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Chenille Shawl Ever wonder what to do with that rayon dress that no longer fits or mom’s special blouse? A recycled Chenille Shawl is the answer! Combining eight different rayon blouses or dresses with a new piece of rayon this shawl will wrap you with warmth and love. Chenille fabric is usually done one sided but for a shawl or a scarf it gives you a much nicer look to make it double sided. When creating chenille fabric, the stitching and the cutting must be done on the bias. For this technique the fabric must be rayon; using cotton will make the shawl too heavy. Quilts, wallhangings, vests or bags are created with 4 to 5 layers of cotton or flannelette. Chenille fabric is created and washed and can then be used in combination with other fabrics or on its own. For these projects you would cut the top (3 or 4) fabrics 1” to 2” smaller than the base fabric, layering the fabrics right side up over the base fabric and leaving a border around the outside. This will give you a seam allowance to insert the chenille into the project, plus it makes it much easier to cut just the top 3 or 4 fabrics avoiding the bottom fabric. – Cathy




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Elegant functionality. Attention to detail and innovative features make a PFAFF® quilting machine a perfect accompaniment to your creativity.

• PFAFF® Colour Touch Screen

• PFAFF® Colour Touch Screen

• 201 Stitches

• Exclusive PFAFF® Stitch Techniques

• Speed Slider

• Exclusive Stitch Creator™ Feature

• Extra Presser Foot Lift

• Large 250mm sewing space

• Needle Up/Down

• Straight Stitch Plate and Sensor

PFAFF, PERFECTION STARTS HERE, QUILT AMBITION, QUILT EXPRESSION, IDT and STITCH CREATOR are trademarks of KSIN Luxenbourg II, S.a.r.l. ©2019 KSIN Luxenbourg II, S.a.r.l. All rights reserved. 13

The Suede Tote Bag

A knitting tote bag made from a recycled suede jacket 16



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Second Hand Rose Table Runner 20



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Wool Bucket

Wool fabric is terrific for keeping the shape of this storage bucket. I used an older wool remnant from Eaton’s! It’s always a pity to throw out a good piece of wool fabric. Here’s how I put it to good use. – Elaine

skill level Intermediate finished measurements 8” high x 10” diameter materials fabric • 195⁄8” [0.5m] of wool fabric or other heavy fabric like canvas for outer fabric • 195⁄8” [0.5m] of Northcott Artisan Spirit Shimmer (20255M-42) for lining stabilizers • 8” x 32½” Flex Foam for interlinings • 3” x 32½” fusible fleece for interlinings • 8” [0.2m] fusible webbing for interlinings threads • matching embroidery weight thread • bobbin weight thread other • 10” plastic plate from the dollar store to provide support for the bottom. I found one that is the same blue as my lining fabric! • scissors • a chalk pencil or marking tool • ruler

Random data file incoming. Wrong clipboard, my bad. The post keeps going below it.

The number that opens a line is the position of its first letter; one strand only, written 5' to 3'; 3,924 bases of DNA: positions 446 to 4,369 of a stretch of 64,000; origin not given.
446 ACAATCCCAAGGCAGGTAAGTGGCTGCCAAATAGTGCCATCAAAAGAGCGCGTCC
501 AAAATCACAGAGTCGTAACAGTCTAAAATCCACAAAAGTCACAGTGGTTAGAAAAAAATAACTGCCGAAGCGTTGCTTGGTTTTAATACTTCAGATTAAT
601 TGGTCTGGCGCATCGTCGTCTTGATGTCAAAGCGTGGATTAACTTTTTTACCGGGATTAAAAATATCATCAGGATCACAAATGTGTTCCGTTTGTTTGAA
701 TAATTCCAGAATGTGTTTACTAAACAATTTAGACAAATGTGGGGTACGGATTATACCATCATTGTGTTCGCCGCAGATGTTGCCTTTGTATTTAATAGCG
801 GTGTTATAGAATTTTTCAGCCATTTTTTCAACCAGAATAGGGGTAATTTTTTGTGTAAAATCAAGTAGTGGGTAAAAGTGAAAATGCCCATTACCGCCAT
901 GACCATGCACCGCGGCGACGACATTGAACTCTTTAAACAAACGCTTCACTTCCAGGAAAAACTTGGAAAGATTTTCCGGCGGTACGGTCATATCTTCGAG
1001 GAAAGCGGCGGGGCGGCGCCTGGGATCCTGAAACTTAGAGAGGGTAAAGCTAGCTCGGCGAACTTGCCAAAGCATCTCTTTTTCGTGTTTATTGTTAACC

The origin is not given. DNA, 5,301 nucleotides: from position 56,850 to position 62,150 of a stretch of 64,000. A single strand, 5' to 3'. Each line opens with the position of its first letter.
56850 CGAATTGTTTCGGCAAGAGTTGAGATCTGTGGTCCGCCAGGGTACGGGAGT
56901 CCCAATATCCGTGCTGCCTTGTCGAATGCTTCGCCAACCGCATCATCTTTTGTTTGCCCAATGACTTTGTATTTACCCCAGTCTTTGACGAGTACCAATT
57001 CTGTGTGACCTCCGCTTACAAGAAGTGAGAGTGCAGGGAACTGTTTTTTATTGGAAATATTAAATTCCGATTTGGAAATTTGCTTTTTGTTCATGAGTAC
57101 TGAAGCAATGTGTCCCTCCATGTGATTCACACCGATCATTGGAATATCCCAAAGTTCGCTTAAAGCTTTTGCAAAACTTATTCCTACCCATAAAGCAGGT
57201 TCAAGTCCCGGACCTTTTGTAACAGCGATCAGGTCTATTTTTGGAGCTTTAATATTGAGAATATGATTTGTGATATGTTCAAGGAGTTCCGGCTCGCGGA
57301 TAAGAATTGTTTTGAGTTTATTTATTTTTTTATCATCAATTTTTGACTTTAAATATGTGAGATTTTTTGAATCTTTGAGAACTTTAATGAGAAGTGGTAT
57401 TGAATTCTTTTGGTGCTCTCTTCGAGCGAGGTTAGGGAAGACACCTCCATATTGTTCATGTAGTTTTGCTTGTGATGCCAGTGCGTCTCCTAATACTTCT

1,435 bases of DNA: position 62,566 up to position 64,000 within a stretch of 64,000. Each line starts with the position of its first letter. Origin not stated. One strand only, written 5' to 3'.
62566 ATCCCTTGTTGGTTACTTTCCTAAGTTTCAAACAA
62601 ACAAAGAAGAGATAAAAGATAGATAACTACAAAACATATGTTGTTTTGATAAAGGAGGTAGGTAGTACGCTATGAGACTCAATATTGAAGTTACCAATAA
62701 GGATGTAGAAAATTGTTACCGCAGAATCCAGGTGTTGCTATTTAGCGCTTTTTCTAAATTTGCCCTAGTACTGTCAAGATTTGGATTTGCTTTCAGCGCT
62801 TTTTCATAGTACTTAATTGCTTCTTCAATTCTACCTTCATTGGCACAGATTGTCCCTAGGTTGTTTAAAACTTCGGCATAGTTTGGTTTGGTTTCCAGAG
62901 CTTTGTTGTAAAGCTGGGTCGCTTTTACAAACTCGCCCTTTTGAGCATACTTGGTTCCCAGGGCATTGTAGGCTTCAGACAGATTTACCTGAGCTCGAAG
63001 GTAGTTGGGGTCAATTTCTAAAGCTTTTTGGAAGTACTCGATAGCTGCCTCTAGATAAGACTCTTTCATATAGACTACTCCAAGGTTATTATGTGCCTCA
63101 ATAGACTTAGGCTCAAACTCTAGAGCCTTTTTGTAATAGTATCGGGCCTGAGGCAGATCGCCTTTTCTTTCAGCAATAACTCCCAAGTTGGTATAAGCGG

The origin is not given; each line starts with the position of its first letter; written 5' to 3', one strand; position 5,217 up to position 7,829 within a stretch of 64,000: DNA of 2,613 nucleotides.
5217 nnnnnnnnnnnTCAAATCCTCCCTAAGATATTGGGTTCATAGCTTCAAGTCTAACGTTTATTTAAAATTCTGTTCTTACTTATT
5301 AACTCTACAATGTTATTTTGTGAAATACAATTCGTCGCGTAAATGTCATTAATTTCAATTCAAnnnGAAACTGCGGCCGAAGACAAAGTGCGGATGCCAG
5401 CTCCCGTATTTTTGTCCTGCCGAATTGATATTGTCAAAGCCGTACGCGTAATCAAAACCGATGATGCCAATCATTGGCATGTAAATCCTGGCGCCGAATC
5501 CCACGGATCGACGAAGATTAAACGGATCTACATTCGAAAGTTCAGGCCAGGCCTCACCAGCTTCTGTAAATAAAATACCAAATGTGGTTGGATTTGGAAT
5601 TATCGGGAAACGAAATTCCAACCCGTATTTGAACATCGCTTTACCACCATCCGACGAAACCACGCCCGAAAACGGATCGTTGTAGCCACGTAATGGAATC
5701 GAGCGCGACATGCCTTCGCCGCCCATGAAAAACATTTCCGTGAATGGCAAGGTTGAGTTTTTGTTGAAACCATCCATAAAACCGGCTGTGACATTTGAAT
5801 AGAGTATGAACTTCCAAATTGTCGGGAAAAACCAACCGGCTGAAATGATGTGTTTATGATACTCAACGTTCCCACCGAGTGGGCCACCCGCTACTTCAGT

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prepare the lining 1. If you wish to reinforce the bottom of the lining, you can put some fusible fleece on it before you sew it to the lining tube. I chose to use a plate to provide stability to the bottom of the bucket. 2. Sew the center back seam of the long lining piece. Leave an opening so you can turn the project inside out. 3. Find and mark the quarters of the lining circle and the lining tube as you did for the outer fabric. 4. Match the quarter marks and sew around the bottom of the bucket.

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Perfection starts here.™

final assembly 1. Turn the lining so the right side is facing out. Matching up the center back seams, push the lining into the outer bucket fabric. The right side of the lining should be touching the right side of the outer bucket. Sew around the top of the lining and the outer fabric. 2. Turn the bucket inside out through the opening left in the back seam of the lining. Press well along the top edge. 3. Top stitch about ¼” away from the edge of the bucket. 4. Close the opening in the back seam. You can hand stitch this, use a small piece of fusible to fuse the opening closed or overlap the edges and sew it with the sewing machine. 5. Stuff the lining into the outer bucket fabric. 6. Turn the top edge down where the fusible fleece meets the foam, so you have a gorgeous fold over trim on the bucket. 7. Insert the plate into the bottom.

Elaine Theriault




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With bright, high contrast colors such as purple, orange and turquoise, Banyan Batiks’ latest novelty collection Ride On creates a unique 3D effect using mists of color and a touch of metallic. Featuring fun hand-printed tire tracks, retro bikes, gears, wheels and a double border print, bike enthusiasts are sure to love these cool and colorful batiks. Available in four distinctive colorways, it will be hard to pick your favorite‌ so you might just have to get them all! Visit to view the entire collection, and use the Product Finder tool to search for a local quilt shop that carries Ride On. 29